Archive for spring

Spring comes to Yunoshima

Posted in 1 with tags , , , , , , , on April 7, 2010 by Zack

Lately the snow has melted, and the weather in Aomori has been warming up. It’s hard to keep from wanting to rush outdoors and soak up the sun. Looking for something to do outdoors that would give me a taste of the spring, I heard of an event going on a small uninhabited island called Yunoshima, located in Asamushi, a neighbor in Aomori City famous for its hot springs. From now until April 25, you can take a small boat over to the island and go hiking to see the spring wildflowers that grow there, in particular, a favorite called the katakuri, or the Dogtooth Violet as it is known in English.

Having not eaten a really substantial breakfast, I went to “Pizza House Sharumu”, a well known establishment just a minute walk from the Asamushi Onsen train station, approximately 20 minutes and 4 stations away from Aomori Station. Anyway, it was my first time to eat here, so I had to try their pizza- I decided to go with the scallop pizza, since it was my first time to see scallop pizza, but they had a lot of different varieties of pizza on the menu. I also tried their famous “omuraisu” (a Japanese dish consisting of tomato sauce flavored rice covered in a nice hot gooey omelette. I know it sounds a little unbelievable, but “omuraisu” is one of those Japanese dishes you just have to try to appreciate.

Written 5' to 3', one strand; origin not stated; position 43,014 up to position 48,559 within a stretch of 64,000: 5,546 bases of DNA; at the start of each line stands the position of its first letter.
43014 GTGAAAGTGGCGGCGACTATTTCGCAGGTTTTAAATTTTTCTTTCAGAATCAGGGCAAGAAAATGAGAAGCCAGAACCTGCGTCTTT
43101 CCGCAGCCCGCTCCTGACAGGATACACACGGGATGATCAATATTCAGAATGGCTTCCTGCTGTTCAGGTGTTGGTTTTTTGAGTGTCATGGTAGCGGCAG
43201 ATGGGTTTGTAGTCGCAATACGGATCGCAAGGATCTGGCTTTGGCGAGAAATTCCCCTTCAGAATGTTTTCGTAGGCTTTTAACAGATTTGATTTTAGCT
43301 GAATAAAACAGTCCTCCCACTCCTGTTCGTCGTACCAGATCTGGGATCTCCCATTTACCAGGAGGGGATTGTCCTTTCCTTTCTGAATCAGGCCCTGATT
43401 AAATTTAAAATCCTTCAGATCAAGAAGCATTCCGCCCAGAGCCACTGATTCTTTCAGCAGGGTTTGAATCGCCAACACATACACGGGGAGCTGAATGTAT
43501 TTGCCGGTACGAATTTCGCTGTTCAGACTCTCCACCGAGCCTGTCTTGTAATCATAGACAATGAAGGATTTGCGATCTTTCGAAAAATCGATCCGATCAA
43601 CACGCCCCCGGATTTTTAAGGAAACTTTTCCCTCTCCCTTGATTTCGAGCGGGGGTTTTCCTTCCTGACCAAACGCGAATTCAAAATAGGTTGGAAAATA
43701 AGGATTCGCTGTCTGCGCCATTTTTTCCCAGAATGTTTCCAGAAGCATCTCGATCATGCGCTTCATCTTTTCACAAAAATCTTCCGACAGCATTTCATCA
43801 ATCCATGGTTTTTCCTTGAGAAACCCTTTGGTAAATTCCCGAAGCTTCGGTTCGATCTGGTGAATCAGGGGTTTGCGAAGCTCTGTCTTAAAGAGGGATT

Shrimp Omuraisu

Savory Scallop Pizza

After this delicious lunch, it was time to head to the docks to catch a boat ride to Yunoshima, the small mountain island just about 800 meters from the shore.

Anglers enjoy the great weather with Yunoshima in the background

Boat bringing visitors to the island

After a short 5 minute boat ride we were there on the island. From a distance it looked gray and bare, so I had my doubts about being able to see any signs of spring. However, it wasn’t long before I stumbled upon fresh life poking its head out of the fallen dead leaves.

Bakke flowers of the Fuki plant, a mountain vegetable relished in the spring time

It was very impressing to see the variety and beauty of all these early blooming spring wildflowers as I made my way up the steep sloping trail up to the 132 meter summit of the island. With of course, plenty of breaks to smell and take some pretty good shots of the flowers.

Kikuzaki Ichirinsō (Anemone pseudoaltaica) a harbinger of spring, this woodland wild flower opens graciously in sunlight

Kibana no Amana or Yellow Star-of-Bethlehem

Otome-Engo-Saku, a type of Corydalis

Slope blanketed in fresh spring greenery

Finally, our guest of honor, the elusive katakuri flower, or Dogtooth Violet

The day I visited Yunoshima was at the very beginning of the festival so there were few Dogtooth Violets in bloom on that particular day, but a great deal of buds were just a few days shy of blossoming. One of the volunteer guides on the island told me that it takes approximately 7-8 years for the Dogtooth Violet to grow before it blooms. The Dogtooth Violet is also a treasured plant in Japan since ancient times, gathered for its starch for use in cooking, similar to cornstarch. Today it is one of the first flowers to bloom in the spring, and is also the most famous of the “spring ephemerals”, flowers which flower the earliest in spring and wither before summer. Satisfied on finally find a blooming Dogtooth Violet, I started my descent down the trail after taking in the scenery from the summit of the mountainous island.